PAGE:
“It’s time for Americans across this great country to stand up and say, ‘We’re all Arizonans now,’ ” Palin said. “And in clear unity we say, ‘Mr. President, do your job. Secure our borders.’ ”
Palin also said Arizona was an example for the rest of the nation to follow. She was in town to speak at the Arizona Sportsmen for Wildlife Conservation’s annual banquet at the JW Marriott Desert Ridge Resort and Spa in north Phoenix.
At the event, Palin and Brewer launched a new website to fight the mounting boycotts of Arizona protesting the new law. SecureTheBorder.org, paid for by Brewer’s reelection campaign, features a photo of Palin and Brewer, and encourages visitors to sign a petition saying, “I demand our border be secured and I oppose any boycott of Arizona.” The website also encourages people to “[t]ake a stand and call or email” organizations that have pledged to boycott. The boycotts seem to be significantly worrying Brewer, as she established a new tourism task force whose “top priority” is to “stanch the flow of lost trade and convention business in the state.” “We were surprised by [the boycotts],” a task force member said. “We didn’t think it was going to be a tourism issue.” Palin also criticized the boycotts last week.
Wow. What a mess. Remember when Ridley Scott directed good movies? Among other things, this film features the bizarre decision to do an interpretation of Robin Hood who (a) is not called “Robin Hood,” (b) doesn’t steal from the rich to give to the poor, (c) doesn’t live in Sherwood Forest, and (d) doesn’t fight with the Sheriff of Nottingham. Instead you get a boring and historically confused account of the First Baron’s War.
That said, the Robin Hood Wikipedia article is actually really fascinating.
(Yeah, I wanted to sneak a final entry in here, too. Thanks to Alyssa and her readers for being such wonderful hosts.)
Compass, the new album by musical alchemist Jamie Lidell, is being released on Tuesday, May 18th. It’s been interesting to watch Lidell’s progression from fuzzy tech rhythm maker to R&B and rock; he started out as half of techno duo Super_Collider. His first solo album, Multiply, was nearly straight soul and R&B, with a few nods to his tech side. The follow-up, Jim, explored rock and inched into funky synth grooves, reminiscent of early 90′s British soul like Loose Ends and Soul II Soul.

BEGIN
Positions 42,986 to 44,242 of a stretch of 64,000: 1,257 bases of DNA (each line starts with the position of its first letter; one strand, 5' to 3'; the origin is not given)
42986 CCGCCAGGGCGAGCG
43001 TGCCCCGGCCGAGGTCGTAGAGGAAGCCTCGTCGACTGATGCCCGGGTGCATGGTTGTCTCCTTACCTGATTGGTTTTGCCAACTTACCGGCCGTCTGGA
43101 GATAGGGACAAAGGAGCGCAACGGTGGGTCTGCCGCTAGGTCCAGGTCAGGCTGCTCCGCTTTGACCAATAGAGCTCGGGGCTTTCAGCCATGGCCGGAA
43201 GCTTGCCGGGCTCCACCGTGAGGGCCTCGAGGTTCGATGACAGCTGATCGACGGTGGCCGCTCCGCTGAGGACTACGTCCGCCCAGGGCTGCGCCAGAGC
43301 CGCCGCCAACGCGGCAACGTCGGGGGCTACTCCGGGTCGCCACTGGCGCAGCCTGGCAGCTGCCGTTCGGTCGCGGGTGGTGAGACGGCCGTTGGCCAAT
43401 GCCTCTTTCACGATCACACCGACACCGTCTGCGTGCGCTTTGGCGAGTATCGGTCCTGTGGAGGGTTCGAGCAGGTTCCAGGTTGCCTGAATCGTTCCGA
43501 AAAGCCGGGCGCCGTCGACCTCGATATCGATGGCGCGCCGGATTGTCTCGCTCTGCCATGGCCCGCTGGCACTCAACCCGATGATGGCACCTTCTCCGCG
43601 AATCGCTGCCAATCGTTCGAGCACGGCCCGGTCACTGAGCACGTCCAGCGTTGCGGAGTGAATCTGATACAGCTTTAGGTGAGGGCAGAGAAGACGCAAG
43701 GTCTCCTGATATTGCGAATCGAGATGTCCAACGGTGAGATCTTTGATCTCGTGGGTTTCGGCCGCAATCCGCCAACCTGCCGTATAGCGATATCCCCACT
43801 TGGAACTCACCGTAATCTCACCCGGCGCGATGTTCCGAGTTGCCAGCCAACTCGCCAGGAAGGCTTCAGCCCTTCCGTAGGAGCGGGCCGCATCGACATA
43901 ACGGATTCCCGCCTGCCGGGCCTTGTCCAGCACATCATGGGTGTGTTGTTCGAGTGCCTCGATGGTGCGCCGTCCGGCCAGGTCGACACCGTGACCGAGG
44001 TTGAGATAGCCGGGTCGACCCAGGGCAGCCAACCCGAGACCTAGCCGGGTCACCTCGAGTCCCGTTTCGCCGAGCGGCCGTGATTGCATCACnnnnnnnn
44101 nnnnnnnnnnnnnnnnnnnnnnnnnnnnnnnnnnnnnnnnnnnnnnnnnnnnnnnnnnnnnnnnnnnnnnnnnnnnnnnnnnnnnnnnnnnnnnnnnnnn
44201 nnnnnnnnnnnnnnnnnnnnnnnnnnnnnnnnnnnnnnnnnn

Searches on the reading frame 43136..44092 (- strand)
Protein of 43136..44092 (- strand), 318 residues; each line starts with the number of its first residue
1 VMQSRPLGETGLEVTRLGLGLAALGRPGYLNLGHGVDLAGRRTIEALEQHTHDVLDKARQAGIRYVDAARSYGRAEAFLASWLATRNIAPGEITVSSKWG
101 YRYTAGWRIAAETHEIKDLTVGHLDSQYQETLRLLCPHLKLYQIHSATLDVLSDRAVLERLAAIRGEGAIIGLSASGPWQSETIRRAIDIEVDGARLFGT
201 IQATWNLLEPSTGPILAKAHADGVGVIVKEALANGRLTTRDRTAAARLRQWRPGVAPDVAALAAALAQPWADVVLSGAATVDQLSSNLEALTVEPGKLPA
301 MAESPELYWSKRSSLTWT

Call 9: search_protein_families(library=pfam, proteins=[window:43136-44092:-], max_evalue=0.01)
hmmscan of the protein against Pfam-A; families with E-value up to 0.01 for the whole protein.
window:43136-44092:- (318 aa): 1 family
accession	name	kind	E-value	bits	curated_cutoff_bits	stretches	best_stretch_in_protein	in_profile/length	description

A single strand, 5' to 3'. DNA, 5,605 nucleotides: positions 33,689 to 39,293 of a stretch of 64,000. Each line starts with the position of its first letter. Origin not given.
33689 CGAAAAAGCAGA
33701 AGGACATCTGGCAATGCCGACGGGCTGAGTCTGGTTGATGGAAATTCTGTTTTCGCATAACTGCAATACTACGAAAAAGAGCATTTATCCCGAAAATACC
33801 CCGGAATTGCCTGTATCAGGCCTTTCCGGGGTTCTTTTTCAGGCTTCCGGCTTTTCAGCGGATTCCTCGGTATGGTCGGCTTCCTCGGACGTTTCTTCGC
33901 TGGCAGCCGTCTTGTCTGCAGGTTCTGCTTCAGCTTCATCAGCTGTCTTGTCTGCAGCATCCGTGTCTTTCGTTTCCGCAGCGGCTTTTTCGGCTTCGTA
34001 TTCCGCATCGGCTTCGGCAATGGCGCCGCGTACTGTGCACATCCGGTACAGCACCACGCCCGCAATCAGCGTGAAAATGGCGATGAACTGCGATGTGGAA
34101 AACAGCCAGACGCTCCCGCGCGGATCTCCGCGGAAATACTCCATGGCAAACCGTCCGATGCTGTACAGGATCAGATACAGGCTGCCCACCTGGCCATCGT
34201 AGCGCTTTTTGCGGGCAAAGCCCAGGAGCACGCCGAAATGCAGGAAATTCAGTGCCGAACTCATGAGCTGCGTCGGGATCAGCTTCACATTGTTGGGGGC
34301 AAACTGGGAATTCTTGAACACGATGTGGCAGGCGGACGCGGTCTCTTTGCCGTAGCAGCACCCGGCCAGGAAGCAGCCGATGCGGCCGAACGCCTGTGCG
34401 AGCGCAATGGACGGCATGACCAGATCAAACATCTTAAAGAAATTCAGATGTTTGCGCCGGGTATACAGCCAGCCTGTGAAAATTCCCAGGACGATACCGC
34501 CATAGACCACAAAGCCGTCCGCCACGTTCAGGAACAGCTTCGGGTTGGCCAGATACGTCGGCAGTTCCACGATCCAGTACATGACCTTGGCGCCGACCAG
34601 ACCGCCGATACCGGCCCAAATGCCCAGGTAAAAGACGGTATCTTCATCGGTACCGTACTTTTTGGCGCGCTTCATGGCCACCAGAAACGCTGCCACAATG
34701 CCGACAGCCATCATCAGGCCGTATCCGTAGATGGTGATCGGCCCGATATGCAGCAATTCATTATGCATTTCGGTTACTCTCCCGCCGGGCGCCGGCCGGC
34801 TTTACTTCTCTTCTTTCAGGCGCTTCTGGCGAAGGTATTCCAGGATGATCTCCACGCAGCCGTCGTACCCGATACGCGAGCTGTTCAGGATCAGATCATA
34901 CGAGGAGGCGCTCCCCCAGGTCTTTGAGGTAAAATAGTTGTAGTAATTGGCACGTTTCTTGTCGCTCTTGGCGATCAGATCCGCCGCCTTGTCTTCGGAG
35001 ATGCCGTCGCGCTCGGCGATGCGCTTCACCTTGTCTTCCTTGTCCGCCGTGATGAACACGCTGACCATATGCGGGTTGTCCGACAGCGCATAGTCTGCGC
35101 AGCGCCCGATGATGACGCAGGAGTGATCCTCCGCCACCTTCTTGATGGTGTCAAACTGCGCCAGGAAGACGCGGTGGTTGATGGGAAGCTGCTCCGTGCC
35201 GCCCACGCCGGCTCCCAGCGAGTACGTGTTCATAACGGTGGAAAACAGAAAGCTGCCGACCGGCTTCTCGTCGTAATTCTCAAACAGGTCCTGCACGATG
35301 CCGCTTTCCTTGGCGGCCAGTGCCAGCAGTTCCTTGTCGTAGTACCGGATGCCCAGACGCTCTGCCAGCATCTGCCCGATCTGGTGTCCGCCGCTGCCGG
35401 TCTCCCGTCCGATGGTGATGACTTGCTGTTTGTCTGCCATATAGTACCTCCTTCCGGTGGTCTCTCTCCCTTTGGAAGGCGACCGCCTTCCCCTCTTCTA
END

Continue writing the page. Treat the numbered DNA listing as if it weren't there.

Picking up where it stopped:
With the ease with which he shifts genres, it’s almost easy to forget that Lidell’s voice is amazing. Whether he’s trying to channel Otis Redding or beatboxing into a vocoder, this man’s got soul. And his voice never sounds out of place with each new sound he explores. He’s a crazy talented musician, but there’s the bonus of being able to hear how much fun he’s having, how much work he’s putting into each track. That’s rare.
Previews of Compass, available on Lidell’s You Tube channel, promise a move toward the voice-sculpting he demonstrates during his live shows. He’s working with a big cast of characters on this album, including Beck, Feist, singer Nikka Costa and legend session drummer James Gadson.
The album’s being released on Monday in the UK, so we Americans have to wait til Tuesday. I’ll be up early to download it from iTunes.
Paul Krugman posts a chart highlighting the divergent fates of three small crisis-wracked countries, two with currencies pegged to the euro and one with a currency that floats:
Obviously the situation in Iceland is bad. But it’s much better than the situation in some other somewhat similarly situated countries, even though Iceland was ground-zero for the bust. You see around the world that developed countries that have done relatively well like Sweden and Israel have likewise seen the value of their currencies tumble.
In effect what’s happening in these places is a form of aggressive monetary policy. But while extremely aggressive monetary policy is politically controversial, the idea that countries with floating currencies might see the value of their currency go down is uncontroversial. Part of the reason, I think, is that the global elite is much more comfortable with things that look like “market outcomes” than things that look like “policy decisions” even though in reality the situations are symmetrical. A central bank’s decision to not act to halt devaluation counts as a policy decision, just as a central banks decision to not act to engage in hyper-aggressive monetary expansion is a real decision. When Milton Friedman argued that the Great Depression could primarily be understood as caused by bad Federal Reserve decision-making, some of the key decisions he had in mind were decisions to not act.
At any rate, you can argue theory until the cows come home. But the reality is that throughout this crisis the places that have “done more” have done better. Iceland is doing better than Estonia. The United States and the United Kingdom are doing better than the Eurozone. China is doing the most, and it’s doing the best.